The FDA has labeled many SSRI and SNRI antidepressant drugs as pregnancy category C or D medications, which means the drugs have the potential to cause significant, unreasonable harm to a human fetus due to antidepressant use during pregnancy. Extensive research has supported this claim, including studies published in credible medical journals like the New England Journal of Medicine. If you are currently taking an antidepressant medication and you are pregnant or planning to become pregnant, consult your physician as soon as possible. It is never advised to discontinue use of a prescription medication without medical consent, but with your doctor's help, you may be able to find a safer alternative for treating your medical condition. The FDA has encouraged patients and healthcare providers to carefully consider all aspects of antidepressant treatment before making any decisions to continue or discontinue use of an antidepressant drug. In the meantime, the FDA has advised health professionals to avoid prescribing certain antidepressant medications to pregnant women unless all other treatment options have failed or the possible benefits of the treatment justify the potential risks to the fetus.
If you or a loved one has suffered from a antidepressant birth defect which you believe to be related to the use of an antidepressant during pregnancy, contact an antidepressant and pregnancy attorney immediately to discuss your legal options. You are not at fault for your injuries and you may have grounds to file an antidepressant lawsuit against the pharmaceutical company responsible for manufacturing the potentially defective drug. The goal of antidepressant lawsuits and potential antidepressant class action lawsuits is to seek financial compensation for your injuries, the medical expenses resulting from injury treatment, and the pain and suffering incurred by you and your family. Defective drug lawsuits also bring public attention to the importance of safe medications and the need for more strict regulations on the potentially dangerous drugs already on the market.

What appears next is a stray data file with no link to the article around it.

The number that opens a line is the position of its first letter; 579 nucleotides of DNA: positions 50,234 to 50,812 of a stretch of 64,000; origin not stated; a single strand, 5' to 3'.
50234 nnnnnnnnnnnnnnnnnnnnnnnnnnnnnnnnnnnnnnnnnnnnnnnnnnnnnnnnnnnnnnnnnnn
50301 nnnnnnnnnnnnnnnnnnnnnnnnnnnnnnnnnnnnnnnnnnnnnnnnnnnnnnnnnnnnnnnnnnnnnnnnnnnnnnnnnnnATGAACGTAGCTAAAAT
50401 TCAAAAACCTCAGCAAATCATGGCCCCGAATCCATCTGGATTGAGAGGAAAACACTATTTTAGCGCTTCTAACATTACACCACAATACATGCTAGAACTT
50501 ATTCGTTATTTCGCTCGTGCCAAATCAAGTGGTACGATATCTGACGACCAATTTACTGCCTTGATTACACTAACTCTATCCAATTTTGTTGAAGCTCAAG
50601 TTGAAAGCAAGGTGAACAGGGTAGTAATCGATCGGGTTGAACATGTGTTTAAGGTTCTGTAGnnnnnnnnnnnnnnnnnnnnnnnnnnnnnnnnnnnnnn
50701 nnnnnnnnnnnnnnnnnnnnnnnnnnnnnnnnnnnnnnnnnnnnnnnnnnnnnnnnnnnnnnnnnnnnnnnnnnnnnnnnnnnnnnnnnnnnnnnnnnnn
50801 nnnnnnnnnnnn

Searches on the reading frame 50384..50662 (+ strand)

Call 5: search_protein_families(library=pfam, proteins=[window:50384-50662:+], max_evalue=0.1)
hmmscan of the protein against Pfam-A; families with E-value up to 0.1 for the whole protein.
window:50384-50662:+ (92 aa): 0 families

Most consumers understand that few drugs are 100% safe, but they also expect to be notified of any adverse antidepressant side effects they may risk by taking their prescription medications. Unfortunately, some drug manufacturing companies intentionally withhold this information in order to prevent any negative consequences, including a recall. This puts consumers unknowingly at risk of suffering serious injuries which could have been avoided had the appropriate steps been taken by the pharmaceutical company. If you have been injured by a potentially defective antidepressant drug during pregnancy, the only way to protect your rights and stand up to the allegedly deceptive practices of big drug companies is to hire an antidepressant lawyer to represent your case.
Spread the word so women are aware of the risks for both anticonvulsant birth defects and antidepressant birth defects and so families dealing with the hardship and expenses of lifetime care can get financial help from experienced class action attorneys. Learn more about Side Effects from prescription drugs.
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Attorneys are investigating the possibility that birth defects caused birth defects if the mothers took medication while pregnant. Lawyers are currently reviewing the following drugs; Celexa, Effexor, Lexapro, Paxil, Pristiq, Prozac and Zoloft. Severe effects can be caused during the first trimester of pregnancy. This website has no relationship with any of the aforementioned drugs or pharmaceutical companies. Only your doctor can give you medical advice.